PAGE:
UPDATE: The formal Attorney General opinion is here.

Wednesday, June 07, 2006

Coal companies' cert. petition on West Virginia coal severance taxes denied

The WV Record reports here that the U.S. Supreme Court refused to take the case of the coal companies who brought a constitutional challenge to West Virginia's coal severance taxes. A similar challenge has been contemplated in Virginia.

Plethysmograph evidence meets the less rigid standard for admissibility in sentencing hearings

In Billips v. Com., the Virginia Court of Appeals, in an opinion by Judge Clements, joined by Judge Kelsey, with Judge Benton dissenting in part, affirmed the sentence imposed by a sex offender in a Tazewell County case. Judge Benton dissented on the issue of whether the Commonwealth failed to meet its burden of proving the reliability of the expert testimony it presented to show the likelihood that the defendant would want to commit other sex crimes. Judge Clements wrote that this evidence was admissible, based in part on the different standard for admissibility when the judge is hearing evidence on sentencing.

The opinion contains some interesting footnotes.

From Judge Clements:

"In Virginia, our Supreme Court specifically refused to adopt the Frye standard in O’Dell v. Commonwealth, 234 Va. 672, 696, 364 S.E.2d 491, 504 (1988), and acknowledged in John v. Im, 263 Va. 315, 322, 559 S.E.2d 694, 698 (2002), that it had not 'considered the question whether the Daubert analysis employed by the federal courts should be applied in our trial courts to determine the scientific reliability of expert testimony.' Thus, as the Supreme Court noted in John, the Spencer evidentiary standard still governs the admission of scientific evidence in Virginia. Id. at 322 n.3, 559 S.E.2d at 698 n.3."

From Judge Benton, who likened the disputed evidence to evidence from a polygraph:

"After decades of debate, the scientific community still has not agreed on the reliability of polygraphs, despite numerous studies on the question. See United States v. Scheffer, 523 U.S. 303, 309 (1998); see also 4 David L. Faigman, David H. Kaye, Michael J. Saks, & Joseph Sanders, Modern Scientific Evidence §§ 40:20 to 40:118, at 571-655 (2005) (discussing and analyzing the two sides of the continuing polygraph debate in the scientific community). While some studies concluded that polygraphs are highly accurate, others reported 50 and 51% accuracy rates. See Scheffer, 523 U.S. at 309 (citing S. Abrams, The Complete Polygraph Handbook 190-91 (1989); William G. Iacono & David T. Lykken, The Scientific Status of Research on Polygraph Techniques: The Case Against Polygraph Tests, in 1 Modern Scientific Evidence § 14-5.3 (1997)); see also 1 John W. Strong, McCormick on Evidence § 206, at 629 (5th ed. 1999) (summarizing the results of various studies conducted on polygraph reliability). One of the serious, lingering concerns about polygraphs is that an individual can “trick” the machine and receive a negative result despite lying. See Strong, supra (explaining the concern that “‘coaching’ and practicing would become more commonplace if the evidence were generally admissible”). “Although the degree of reliability of polygraph evidence may depend upon a variety of identifiable factors, there is simply no way to know in a particular case whether a polygraph examiner’s conclusion is accurate, because certain doubts and uncertainties plague even the best polygraph exams.” Scheffer, 523 U.S. at 312."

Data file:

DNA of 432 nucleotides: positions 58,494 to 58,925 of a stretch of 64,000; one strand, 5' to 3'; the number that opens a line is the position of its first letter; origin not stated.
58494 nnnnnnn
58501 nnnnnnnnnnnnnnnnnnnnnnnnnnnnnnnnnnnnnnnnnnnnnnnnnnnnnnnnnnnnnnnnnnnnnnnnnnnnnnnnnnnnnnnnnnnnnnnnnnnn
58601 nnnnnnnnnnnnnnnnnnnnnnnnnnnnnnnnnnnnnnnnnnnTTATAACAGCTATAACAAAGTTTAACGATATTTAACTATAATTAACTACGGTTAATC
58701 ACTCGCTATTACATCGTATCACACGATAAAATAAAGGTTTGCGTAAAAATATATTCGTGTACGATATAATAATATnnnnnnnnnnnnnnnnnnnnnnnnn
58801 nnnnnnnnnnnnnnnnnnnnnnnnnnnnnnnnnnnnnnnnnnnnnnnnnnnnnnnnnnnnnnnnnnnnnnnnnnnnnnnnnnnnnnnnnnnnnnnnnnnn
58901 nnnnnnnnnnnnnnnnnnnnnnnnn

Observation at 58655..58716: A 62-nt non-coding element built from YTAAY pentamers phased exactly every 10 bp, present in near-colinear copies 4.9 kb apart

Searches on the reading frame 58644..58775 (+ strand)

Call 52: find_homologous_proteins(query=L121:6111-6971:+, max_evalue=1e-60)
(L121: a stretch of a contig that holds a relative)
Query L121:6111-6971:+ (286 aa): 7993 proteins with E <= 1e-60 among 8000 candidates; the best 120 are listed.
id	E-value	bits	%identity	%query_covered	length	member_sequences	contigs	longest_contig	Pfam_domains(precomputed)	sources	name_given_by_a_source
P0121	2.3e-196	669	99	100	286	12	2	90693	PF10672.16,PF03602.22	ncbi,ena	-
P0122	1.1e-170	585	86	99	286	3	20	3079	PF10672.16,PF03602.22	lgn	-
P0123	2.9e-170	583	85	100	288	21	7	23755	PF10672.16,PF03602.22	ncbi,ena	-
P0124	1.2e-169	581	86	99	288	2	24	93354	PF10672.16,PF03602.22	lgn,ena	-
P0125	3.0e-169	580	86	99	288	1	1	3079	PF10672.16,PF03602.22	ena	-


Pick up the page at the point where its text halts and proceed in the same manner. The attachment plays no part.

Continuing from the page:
Tuesday, June 06, 2006

Attorney General McDonnell in Abingdon on Wednesday

I've read that Attorney General McDonnell will be at Virginia Highlands Community College tomorrow afternoon, although the nature of the event is not clear to me.

Perhaps one topic he will address will be the state of the Commonwealth in the absence of a budget. The Washington Post reports here and the Richmond paper reports here that the Attorney General has opined that Governor Kaine has limited power to keep the government running in the absence of appropriations from the legislature, if I understand these articles correctly.

Also of potential interest to a college group is the AG's opinion addressed to President Casteen of U.Va. that the University lacks authority under state procurement laws to include a "living wage" requirement in its contracts with private firms.

Monday, June 05, 2006

Oral argument in only 15% of Fourth Circuit cases?

This ACS post includes excerpts from an article about whether the federal appeals courts are too busy, which notes among other things that oral argument is heard in a smaller fraction of the cases, including as little as 15% in the 4th and 11th Circuits.

That seems like a strange statistic - is it evidence of a decline across all categories of cases, or merely a symptom of the explosion of criminal and prisoner litigation?

It seems to me that in just about every interesting civil case with lawyers on both sides, other than perhaps employment discrimination cases, there is oral argument, even in the Fourth Circuit. Perhaps I am mistaken.